At a time when several states are decriminalizing marijuana, the American Civil Liberties Union released a poll Thursday that shows slightly more than half of Louisiana voters favor treating pot almost the same as alcohol and cigarettes.
A majority — 53 percent of the 636 Louisiana voters surveyed July 31 and Aug. 1 — said they support taxing and regulating marijuana for use by people over the age of 21.
Thirty-seven percent opposed legalization, according to the survey conducted by Public Policy Polling, of Raleigh, N.C., which handles largely Democratic candidates.
The poll seems to suggest that older respondents in Baton Rouge are more supportive of reshaping Louisiana law to reflect something like that of Colorado and Washington, which regulates and taxes marijuana.
Of people questioned between the ages of 35 and 49 in the New Orleans area, 43 percent supported liberalizing marijuana.
The highest group of supporters were in the 18-to-34 age category. Statewide, 63 percent in that age group supported changing the law.
In Baton Rouge, where close to 50,000 college students live, the highest group of liberalization supporters, 67 percent, came from those between 35 and 49 years of age, according to the poll’s “crosstabs.” Only half the respondents in the 18- to 34- year-old category backed regulation and taxation.
Regardless of the poll, which prompted chuckles from several lawmakers, some legislators are seriously looking at the possibility of at least ratcheting back long prison terms that accompany some crimes involving marijuana.
State Rep. Dalton Honoré, D-Baton Rouge, said that as a law enforcement officer — he’s now retired — he spent too much time on the streets enforcing simple marijuana possession laws rather than focusing on more serious crimes.
“We need to look at treatment for most marijuana users, instead of incarceration,” Honoré said. He wants to study the issue, then come up with legislation. He’d prefer to legalize pot, but likely would go with a bill that lowers the penalties.
“We need to get our foot in the door,” Honoré said. “Nobody, in this Legislature at least, wants to be the guy to come out and say it.”
State Rep. Joseph Lopinto III, R-Metarie, and chairman of the House Committee on the Administration of Criminal Justice, said if a legislator brings a proposal, he would schedule a hearing.
“It’s not a decision I’ve had to face,” said Lopinto, who was a police officer before becoming a lawyer.
He said legislators eventually may approve legislation to reduce sentences for marijuana, but he doubts any move to legalize would win enough support.
For prosecutors, marijuana cases can be time consuming, requiring at least three court appearances, said Greg Thompson, a former assistant district attorney in Orleans Parish.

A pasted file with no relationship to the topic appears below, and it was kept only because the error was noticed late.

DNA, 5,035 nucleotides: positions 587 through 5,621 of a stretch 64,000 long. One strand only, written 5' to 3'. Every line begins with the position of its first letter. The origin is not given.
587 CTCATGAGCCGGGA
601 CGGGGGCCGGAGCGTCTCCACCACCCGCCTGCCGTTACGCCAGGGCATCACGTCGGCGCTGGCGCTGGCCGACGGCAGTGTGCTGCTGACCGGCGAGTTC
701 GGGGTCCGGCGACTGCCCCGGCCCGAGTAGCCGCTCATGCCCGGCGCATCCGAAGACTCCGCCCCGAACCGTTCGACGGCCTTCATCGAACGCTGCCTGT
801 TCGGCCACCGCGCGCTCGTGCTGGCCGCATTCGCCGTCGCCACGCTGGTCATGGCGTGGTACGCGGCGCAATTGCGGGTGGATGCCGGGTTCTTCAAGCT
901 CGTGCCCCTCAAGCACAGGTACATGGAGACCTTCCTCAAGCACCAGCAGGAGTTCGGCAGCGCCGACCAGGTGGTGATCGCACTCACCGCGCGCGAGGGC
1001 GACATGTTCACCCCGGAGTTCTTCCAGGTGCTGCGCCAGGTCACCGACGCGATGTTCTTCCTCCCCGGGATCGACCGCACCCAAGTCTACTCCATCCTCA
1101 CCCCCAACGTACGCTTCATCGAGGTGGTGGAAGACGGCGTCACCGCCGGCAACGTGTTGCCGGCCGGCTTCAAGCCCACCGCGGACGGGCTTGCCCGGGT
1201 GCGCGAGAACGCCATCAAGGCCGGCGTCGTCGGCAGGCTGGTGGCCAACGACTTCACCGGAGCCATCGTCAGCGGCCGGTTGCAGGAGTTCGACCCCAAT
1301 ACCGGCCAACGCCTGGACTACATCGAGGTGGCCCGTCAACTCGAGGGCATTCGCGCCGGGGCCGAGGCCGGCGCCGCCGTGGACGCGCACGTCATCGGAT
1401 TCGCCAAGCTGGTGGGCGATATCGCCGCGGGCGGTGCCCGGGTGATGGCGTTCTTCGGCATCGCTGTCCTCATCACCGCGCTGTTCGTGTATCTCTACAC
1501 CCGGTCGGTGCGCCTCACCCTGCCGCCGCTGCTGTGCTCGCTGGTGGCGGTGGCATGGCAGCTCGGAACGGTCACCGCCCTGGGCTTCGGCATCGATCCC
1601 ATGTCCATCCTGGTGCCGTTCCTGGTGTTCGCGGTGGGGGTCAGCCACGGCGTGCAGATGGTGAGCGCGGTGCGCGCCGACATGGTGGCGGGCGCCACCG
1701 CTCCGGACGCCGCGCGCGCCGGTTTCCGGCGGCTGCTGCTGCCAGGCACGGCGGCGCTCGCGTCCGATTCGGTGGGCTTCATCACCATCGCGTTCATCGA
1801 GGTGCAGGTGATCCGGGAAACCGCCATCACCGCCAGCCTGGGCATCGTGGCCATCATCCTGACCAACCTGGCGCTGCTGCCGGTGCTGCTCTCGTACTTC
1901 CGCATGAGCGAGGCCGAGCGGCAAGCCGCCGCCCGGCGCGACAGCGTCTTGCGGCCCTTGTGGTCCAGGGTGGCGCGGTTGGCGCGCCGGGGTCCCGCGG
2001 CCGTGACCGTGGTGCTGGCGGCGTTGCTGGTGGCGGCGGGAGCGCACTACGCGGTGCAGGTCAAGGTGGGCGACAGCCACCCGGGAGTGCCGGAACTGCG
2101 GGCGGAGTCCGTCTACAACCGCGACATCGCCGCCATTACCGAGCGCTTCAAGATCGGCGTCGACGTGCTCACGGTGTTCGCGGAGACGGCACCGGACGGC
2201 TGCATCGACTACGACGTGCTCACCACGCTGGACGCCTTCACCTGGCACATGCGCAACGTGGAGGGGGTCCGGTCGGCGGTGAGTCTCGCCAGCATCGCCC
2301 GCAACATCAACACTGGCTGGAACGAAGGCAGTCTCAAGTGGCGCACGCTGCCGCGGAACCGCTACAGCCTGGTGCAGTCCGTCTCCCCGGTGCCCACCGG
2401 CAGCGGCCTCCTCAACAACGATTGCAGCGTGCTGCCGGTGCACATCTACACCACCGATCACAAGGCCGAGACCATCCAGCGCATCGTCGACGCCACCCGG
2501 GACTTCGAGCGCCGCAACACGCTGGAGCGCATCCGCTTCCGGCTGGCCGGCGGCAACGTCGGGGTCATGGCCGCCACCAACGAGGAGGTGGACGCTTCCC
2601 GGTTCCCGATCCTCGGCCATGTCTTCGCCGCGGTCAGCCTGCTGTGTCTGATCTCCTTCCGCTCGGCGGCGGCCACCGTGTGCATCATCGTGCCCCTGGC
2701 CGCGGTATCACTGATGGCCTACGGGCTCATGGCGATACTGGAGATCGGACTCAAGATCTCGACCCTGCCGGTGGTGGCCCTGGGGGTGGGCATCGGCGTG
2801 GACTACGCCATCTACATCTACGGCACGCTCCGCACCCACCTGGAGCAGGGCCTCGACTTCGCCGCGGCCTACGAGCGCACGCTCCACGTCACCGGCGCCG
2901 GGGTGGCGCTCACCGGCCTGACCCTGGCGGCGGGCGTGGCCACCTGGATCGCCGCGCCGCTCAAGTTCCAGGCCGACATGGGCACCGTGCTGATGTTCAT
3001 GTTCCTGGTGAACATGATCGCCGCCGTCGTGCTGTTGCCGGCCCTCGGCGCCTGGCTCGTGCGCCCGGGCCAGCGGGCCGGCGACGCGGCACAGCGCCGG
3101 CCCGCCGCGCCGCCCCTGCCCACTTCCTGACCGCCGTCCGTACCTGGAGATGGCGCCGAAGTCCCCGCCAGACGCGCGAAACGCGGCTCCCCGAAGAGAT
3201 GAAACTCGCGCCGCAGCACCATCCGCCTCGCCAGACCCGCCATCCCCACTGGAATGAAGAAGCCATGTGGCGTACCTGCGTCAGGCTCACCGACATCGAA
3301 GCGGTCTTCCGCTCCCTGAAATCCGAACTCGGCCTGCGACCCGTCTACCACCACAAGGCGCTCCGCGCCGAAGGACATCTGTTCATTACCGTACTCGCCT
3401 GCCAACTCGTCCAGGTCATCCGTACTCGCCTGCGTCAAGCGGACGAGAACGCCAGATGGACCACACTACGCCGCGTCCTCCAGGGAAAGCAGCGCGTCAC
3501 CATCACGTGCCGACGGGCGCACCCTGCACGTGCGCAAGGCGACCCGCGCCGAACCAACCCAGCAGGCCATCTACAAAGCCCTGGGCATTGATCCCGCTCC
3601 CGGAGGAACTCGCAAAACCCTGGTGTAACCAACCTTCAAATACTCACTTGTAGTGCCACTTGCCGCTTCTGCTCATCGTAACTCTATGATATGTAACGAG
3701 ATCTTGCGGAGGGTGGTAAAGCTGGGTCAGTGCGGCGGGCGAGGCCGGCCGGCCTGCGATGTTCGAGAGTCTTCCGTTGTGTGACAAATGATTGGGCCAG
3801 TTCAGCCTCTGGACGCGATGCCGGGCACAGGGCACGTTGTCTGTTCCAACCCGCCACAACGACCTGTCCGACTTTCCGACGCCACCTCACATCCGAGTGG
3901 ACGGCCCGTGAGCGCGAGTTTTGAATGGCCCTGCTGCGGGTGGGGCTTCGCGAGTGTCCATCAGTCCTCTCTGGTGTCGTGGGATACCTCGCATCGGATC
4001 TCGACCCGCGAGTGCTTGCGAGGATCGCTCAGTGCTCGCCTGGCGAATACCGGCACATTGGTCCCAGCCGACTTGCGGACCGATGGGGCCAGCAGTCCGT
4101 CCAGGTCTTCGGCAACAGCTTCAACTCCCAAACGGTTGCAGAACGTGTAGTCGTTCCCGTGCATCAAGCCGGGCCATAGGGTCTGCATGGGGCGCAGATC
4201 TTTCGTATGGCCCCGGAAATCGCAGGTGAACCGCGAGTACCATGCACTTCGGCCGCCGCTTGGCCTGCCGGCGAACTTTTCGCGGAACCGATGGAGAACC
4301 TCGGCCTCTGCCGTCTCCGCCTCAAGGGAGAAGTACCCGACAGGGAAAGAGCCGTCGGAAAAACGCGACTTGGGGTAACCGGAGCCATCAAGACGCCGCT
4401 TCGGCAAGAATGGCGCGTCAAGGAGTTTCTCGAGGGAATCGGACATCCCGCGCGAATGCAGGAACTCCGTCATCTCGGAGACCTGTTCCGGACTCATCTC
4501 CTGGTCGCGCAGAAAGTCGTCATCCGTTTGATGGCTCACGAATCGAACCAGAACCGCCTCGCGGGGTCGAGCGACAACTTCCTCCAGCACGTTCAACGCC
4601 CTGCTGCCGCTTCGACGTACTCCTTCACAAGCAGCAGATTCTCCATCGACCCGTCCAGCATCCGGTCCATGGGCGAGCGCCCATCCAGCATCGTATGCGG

“Every minute you spend on one of these marijuana second and third (offenses) would be taking away time from what you really, really want to do as a prosecutor. You want to get that murderer. You want to get that rapist,” Thompson said.
G. Paul Marx, the public defender for the 15th Judicial District, which covers Lafayette, Acadia and Vermilion parishes, estimated about half the prosecutions in his district involve substance abuse and about half of those drug charges involve marijuana.
Studies show that marijuana is the gateway drug to the judicial system, which exposes youngsters to much more serious and violent criminals, said Ceclie C. Guinn, director of the LSU Office of Social Service Research and Development.
“It’s mixing up kids going through a developmental phase with kids who really are hardened criminals,” Guinn said.
“The more we can prevent young people from getting into the system, the better off we’re going to be,” he said. “We need to spend our resources on violent criminals, or have serious drug problems.”
That was one reason state Rep. Austin Badon, D-New Orleans, filed House Bill 103 during the general legislative session that ended in June.
“I felt that this was simple marijuana possession. These were people who were not pushers,” said Badon, a former corrections officer.
HB103 would have reduced sentences for simple marijuana possession from 20 years in prison to two years for a third offense conviction.
It would have set maximum jail time for subsequent offenses at five years. The House watered down the legislation before passing it to the state Senate, where HB103 died.
“This new poll also shows that a majority of Louisiana voters think it’s time to change the state’s outdated and overly harsh marijuana sentencing laws,” said Marjorie R. Esman, executive director of the ACLU, in a prepared statement.
“The ACLU stands with the 59 percent of Louisianans who oppose long prison sentences, and 64 percent who oppose a sentence of life without parole for a marijuana offense.”
The executive director of the Louisiana Interchurch Conference, the Rev. Dan Kurtz, said the ACLU poll is showing what he has felt for some time now: People are understanding the distinctions between a user and a supplier.
“There is room for us to have some mercy for those who have been caught with small amounts. People are ready to accept the distinction,” Krutz said.
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